Prashanth Parameswaran – On December 30, in a notable first, Indonesia unveiled a prototype of an indigenous medium-range strike capable drone. While the development was just one among many in the development of the Southeast Asian state's military capabilities, it nonetheless spotlighted its strategic and operational significance.
Like other major Asian states, over the past few years, Indonesia has been developing drones as part of a wide range of military capabilities, with Indonesian defense officials recognizing the need for drones to increase the country's ability to fully monitor its vast airspace and coastline and to manage manifold security challenges. Apart from acquiring drones from other countries, Jakarta has also been looking to develop its own indigenous capabilities as well which has continued under Indonesian President Joko "Jokowi' Widodo.
This week, Indonesia's development of drones was in the spotlight again with the unveiling of prototypes its first medium-range, strike-capable drone. Indonesia's state-owned aerospace company PT Dirgantara (PTDI) disclosed details regarding a strike-capable, medium-altitude, long-endurance (MALE) unmanned aerial vehicle (UAV) on 30 December.
The prototypes of the strike-capable MALE UAV, dubbed the Elang Hitam (Black Eagle) was unveiled to the public at PTDI facilities in Bandung. Per specifications provided by PTDI, it is 8.65 meters long, 2.6 meters high, and has a wingspan of 16 meters, and it is capable of cruising up to 20,000 feet and at the highest speed of 235 kilometers per hour, and staying in the air for up to 30 hours.
The unveiling of the new UAV is not without significance. With this development, as Indonesian media outlets noted following the launch, Indonesia has moved closer to cementing its place on the list of countries producing such MALE UAVs.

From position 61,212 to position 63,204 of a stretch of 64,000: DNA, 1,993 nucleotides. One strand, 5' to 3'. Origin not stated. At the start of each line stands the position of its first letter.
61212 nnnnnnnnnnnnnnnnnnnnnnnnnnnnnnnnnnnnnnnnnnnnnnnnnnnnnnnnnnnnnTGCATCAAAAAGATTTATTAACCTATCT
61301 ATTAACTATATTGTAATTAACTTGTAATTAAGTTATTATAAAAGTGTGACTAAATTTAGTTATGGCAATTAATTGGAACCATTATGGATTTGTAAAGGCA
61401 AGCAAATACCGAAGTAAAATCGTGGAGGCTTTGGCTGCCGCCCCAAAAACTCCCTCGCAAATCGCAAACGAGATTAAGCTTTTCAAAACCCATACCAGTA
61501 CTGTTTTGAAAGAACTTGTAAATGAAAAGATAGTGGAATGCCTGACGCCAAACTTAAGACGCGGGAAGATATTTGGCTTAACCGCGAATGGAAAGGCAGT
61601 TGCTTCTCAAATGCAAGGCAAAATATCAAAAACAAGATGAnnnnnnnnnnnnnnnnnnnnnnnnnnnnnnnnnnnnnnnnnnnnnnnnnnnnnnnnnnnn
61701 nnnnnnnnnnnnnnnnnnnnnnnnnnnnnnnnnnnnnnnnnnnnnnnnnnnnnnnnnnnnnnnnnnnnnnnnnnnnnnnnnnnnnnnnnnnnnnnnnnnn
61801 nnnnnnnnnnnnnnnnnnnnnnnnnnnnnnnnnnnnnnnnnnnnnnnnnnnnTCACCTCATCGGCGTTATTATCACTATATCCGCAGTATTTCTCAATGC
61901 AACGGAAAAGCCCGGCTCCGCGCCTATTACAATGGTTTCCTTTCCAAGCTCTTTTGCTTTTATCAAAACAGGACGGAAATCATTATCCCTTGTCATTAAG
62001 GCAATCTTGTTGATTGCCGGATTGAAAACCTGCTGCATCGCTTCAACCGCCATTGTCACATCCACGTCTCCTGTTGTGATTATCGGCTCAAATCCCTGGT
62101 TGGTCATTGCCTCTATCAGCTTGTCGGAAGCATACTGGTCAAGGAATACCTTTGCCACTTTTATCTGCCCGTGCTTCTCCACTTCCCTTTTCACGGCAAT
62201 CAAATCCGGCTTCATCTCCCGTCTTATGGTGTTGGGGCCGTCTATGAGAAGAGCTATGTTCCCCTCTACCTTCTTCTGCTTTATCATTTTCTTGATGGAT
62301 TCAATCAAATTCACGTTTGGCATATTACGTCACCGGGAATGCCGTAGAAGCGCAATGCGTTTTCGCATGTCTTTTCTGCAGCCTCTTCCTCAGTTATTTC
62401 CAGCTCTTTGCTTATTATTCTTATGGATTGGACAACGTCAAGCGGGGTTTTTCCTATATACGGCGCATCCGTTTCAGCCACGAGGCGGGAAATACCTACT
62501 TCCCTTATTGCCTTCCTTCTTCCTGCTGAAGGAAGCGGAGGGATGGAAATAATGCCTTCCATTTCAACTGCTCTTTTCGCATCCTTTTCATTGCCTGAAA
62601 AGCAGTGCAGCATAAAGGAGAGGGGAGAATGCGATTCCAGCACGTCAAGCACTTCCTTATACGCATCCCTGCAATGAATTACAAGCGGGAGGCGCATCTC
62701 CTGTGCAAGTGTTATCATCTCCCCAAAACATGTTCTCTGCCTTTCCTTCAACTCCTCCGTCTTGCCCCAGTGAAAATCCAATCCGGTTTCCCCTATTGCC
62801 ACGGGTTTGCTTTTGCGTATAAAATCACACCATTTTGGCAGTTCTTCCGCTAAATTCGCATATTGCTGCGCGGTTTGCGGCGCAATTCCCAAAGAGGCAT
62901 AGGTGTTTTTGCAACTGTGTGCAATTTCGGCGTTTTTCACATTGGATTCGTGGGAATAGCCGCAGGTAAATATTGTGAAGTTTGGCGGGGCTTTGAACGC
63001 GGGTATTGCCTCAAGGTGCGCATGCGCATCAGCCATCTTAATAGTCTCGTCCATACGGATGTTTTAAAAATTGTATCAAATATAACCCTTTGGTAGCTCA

In addition, the development is also a manifestation of Jakarta's effort to boost its domestic defense industry, with the drone being indigenously developed via a consortium that included entities such as state-owned electronics company PT Len, the Indonesian Air Force, and the National Institute of Aeronautics and Space.
More specifically, the MALE UAVs can also help boost Indonesia's capabilities in several aspects to address manifold security challenges. As PTDI mentioned at the unveiling, the drone can assist with respect to several challenges including piracy, smuggling, terrorism, forest fires, and territorial incursions into Indonesia.
To be sure, a more robust assessment of the significance of this development will only be possible over time. The new drone is still in the manufacturing development stage, and PTDI president director Elfien Goentoro made clear at the unveiling that specifics, including design details, the exact target date for the first flight expected in 2020, and the certification completion dates for the two prototypes were all yet to be confirmed and could be years out into the future. Nonetheless, given the importance of this development, one can expect it to be continued to be watched closely in the months and years to come.
[Prashanth Parameswaran is Senior Editor at The Diplomat based in Washington, D.C., where he produces analysis on Southeast Asian political and security issues, Asian defense affairs, and U.S. foreign policy in the Asia-Pacific.]